- Water supply in the bathroom: what to check
- Water supply in the bathroom: how to modify them
- Bathroom sewage disposal: what to check
- Getting the work done
It is useless to have a nice tap or a nice shower without water, or without being able to drain it! Water supply and drainage in a bathroom are therefore essential elements to be taken into account, whether you are renovating an existing room or creating a new one from scratch.
Water supply in the bathroom: what to check
It all starts at the main sewer where all the pipes in the house are connected. Before the first branch, just after the meter, a non-return valve must be installed. Its task is to control the direction of the water so as to prevent the domestic installation from flowing back into the main pipe.
Each water inlet pipe must be fitted with an easily accessible stop valve to cut off the water, for example in the event of a leak. This shut-off valve is often combined with a trap to empty a section of the pipe.
Too much pressure can damage pipes and plumbing fixtures. If you experience these so-called “pressure surges”, it is recommended to install a pressure reducer after the meter and the non-return valve. You can choose between a constant pressure model, which ensures a regular and fixed pressure, and an adjustable model with a manometer to select the pressure.
Conversely, the water pressure may be insufficient. If it is less than 0.3 bar at the tap that has the lowest pressure, you will have to install a booster after the meter and the non-return valve. It is up to you to choose a model with or without a built-in pressure gauge (which prevents the pump from starting up in the event of a small flow of water or a leak), the capacity and flow rate which will be adapted to your daily water consumption.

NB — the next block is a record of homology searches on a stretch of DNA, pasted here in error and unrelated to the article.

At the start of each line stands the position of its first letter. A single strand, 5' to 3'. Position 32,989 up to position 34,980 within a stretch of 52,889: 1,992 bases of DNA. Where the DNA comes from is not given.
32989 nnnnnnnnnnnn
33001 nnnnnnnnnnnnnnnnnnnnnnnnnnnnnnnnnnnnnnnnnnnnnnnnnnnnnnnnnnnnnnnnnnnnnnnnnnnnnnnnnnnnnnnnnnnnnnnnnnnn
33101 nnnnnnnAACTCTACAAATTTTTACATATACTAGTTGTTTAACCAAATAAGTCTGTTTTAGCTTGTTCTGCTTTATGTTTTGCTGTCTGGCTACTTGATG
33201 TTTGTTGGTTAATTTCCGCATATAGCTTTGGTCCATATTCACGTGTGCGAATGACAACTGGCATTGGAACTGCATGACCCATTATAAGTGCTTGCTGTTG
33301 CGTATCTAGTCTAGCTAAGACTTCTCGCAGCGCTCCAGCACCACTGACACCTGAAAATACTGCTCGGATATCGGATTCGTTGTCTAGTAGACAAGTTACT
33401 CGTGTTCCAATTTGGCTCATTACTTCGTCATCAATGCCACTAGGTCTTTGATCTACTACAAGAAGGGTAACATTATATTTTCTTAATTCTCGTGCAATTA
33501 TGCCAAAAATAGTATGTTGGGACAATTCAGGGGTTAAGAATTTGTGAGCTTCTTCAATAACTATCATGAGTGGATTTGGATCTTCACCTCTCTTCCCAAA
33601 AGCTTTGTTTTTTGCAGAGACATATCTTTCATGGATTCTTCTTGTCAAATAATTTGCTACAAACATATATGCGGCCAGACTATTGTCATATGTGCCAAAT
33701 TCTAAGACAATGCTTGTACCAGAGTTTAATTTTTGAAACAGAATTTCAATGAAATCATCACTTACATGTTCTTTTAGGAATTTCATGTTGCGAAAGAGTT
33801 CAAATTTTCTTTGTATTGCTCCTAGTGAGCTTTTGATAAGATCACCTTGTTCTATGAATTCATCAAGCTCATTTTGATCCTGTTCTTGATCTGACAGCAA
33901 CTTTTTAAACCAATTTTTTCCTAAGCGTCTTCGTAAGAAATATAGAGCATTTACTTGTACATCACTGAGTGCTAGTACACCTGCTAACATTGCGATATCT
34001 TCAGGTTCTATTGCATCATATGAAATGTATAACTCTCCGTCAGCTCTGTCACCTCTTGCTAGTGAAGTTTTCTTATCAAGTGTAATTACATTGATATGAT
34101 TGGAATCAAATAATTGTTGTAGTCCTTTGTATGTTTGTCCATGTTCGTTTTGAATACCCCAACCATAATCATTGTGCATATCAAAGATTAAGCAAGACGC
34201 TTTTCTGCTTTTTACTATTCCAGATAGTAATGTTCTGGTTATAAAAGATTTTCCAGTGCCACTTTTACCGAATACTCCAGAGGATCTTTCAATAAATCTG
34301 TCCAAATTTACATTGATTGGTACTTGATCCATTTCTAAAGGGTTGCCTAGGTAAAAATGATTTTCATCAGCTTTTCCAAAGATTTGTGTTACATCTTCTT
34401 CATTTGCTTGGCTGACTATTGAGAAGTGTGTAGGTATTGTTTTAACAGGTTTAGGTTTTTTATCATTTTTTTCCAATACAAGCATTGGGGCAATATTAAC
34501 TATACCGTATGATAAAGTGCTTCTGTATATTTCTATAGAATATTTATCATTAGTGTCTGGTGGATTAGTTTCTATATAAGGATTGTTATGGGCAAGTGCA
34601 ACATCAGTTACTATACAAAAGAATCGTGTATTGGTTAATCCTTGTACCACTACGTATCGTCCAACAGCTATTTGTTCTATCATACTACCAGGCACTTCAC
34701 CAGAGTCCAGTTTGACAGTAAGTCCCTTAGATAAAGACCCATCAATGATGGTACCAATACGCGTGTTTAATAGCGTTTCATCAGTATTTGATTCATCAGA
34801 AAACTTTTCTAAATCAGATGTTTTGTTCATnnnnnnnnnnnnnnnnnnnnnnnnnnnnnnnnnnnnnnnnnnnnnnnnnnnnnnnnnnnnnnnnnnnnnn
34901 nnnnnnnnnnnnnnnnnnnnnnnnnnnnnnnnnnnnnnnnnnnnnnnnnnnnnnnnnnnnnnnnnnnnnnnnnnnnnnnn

Water supply in the bathroom: how to modify them
As the water inlet pipe is under pressure, it can be extended, going up and down to settle wherever you wish in the bathroom, preferably under the washbasin. While any modification to these pipes requires patience and rigor, you should be a good handyman; else it does necessarily require an experienced plumber.
The equipment that you will need
For pipes, you may prefer a material such as PEX (cross-linked polyethylene) to copper, whose use requires a great deal of control. In addition to these pipes, brass fittings, elbows, T’s, reducers, hoses, wire or Teflon, and a shut-off valve, you will also need pliers to cut the PEX, a drill, a hammer, a screwdriver and wrenches.
Note: the minimum diameter of the PEX pipe depends on the sanitary fittings to be connected: 10 mm for a washbasin, 12mm for a shower, 13mm for a bathtub, but 16mm can also be used for both shower and bathtub.
The main steps
Start by accurately measuring the required pipe lengths, as well as the number of fittings, elbows, T’s, hoses… In a bathroom, know that you need one hot and one cold water inlet for the bathtub, the same for the shower and the sink, and only one cold water inlet for the toilet unless you are also installing a bidet. If you are connecting to existing pipes, check the diameter of the pipes carefully.